Philosophy and Cognitive Science: Western & Eastern Studies

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Lorenzo Magnani, Ping Li
Springer Science & Business Media, Jul 13, 2012 - Science - 290 pages
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The book addresses a number of recent topics at the crossroad of philosophy and cognitive science, taking advantage of both the western and the eastern perspectives and conceptions that emerged and were discussed at the PCS2011 Conference recently held in Guangzhou. The ever growing cultural exchange between academics and intellectual belonging to different cultures is reverberated by the juxtaposition of papers, which aim at investigating new facets of crucial problems in philosophy: the role of models in science and the fictional approach; chance seeking dynamics and how affordances work; abductive cognition; visualization in science; the cognitive structure of scientific theories; scientific representation; mathematical representation in science; model-based reasoning; analogical reasoning; moral cognition; cognitive niches and evolution.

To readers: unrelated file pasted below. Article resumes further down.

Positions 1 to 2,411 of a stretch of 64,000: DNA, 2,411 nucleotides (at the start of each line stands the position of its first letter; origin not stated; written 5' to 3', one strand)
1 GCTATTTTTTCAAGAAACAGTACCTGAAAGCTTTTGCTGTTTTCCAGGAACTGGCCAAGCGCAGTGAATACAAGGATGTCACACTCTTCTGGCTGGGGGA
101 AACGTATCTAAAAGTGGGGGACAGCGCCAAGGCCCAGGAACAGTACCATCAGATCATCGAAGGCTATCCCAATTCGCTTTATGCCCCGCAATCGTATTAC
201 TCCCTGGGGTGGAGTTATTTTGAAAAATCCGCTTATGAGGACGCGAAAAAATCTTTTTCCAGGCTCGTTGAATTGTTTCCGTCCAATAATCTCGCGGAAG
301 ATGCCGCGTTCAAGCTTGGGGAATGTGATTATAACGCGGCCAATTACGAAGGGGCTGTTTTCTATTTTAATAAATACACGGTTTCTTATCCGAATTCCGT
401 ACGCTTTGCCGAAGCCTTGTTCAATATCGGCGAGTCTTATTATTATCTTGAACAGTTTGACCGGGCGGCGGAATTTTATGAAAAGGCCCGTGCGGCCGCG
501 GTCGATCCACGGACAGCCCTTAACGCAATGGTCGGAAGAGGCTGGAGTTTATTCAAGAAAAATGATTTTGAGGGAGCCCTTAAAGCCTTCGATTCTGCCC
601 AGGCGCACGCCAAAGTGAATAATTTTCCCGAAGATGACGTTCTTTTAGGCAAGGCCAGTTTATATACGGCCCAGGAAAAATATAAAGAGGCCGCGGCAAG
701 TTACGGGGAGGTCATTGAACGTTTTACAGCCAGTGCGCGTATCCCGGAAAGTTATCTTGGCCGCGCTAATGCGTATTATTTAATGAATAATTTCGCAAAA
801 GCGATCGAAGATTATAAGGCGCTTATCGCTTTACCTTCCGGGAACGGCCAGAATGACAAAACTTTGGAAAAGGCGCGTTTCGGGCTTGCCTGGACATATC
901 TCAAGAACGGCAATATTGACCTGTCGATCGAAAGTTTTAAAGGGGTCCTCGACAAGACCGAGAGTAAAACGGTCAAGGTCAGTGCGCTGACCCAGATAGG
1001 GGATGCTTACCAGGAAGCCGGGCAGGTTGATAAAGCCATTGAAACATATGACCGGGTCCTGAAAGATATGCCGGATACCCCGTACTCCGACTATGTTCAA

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Contents

Scientific Models Are Not Fictions
1
An Examination of the Thesis of Models as Representations
39
Before andAfter the BeastMachine Controversy
53
From Mindless Modeling to Scientific Models
75
A Case Study of a Flawed AnalogousModel
105
A Study of Model and Representation Based on a Duhemian Thesis
115
From the Received View to the ModelTheoretic Approach
142
From Abduction to Affordance
155
A Proposal on Belief Abduction and Interpretation
173
The Importance of ChanceSeeking and Silent Knowledge in Abductive Cognition
185
Cognitive Abduction and the Study of Visual Culture
205
Understanding Scientific Inference in the Natural Sciences Basedon Abductive Inference Strategies
221
Moral Intuitions vs Moral ReasoningA Philosophical Analysis of the Explanatory Models IntuitionismRelies On
238
Evolutionary Tolerance
263
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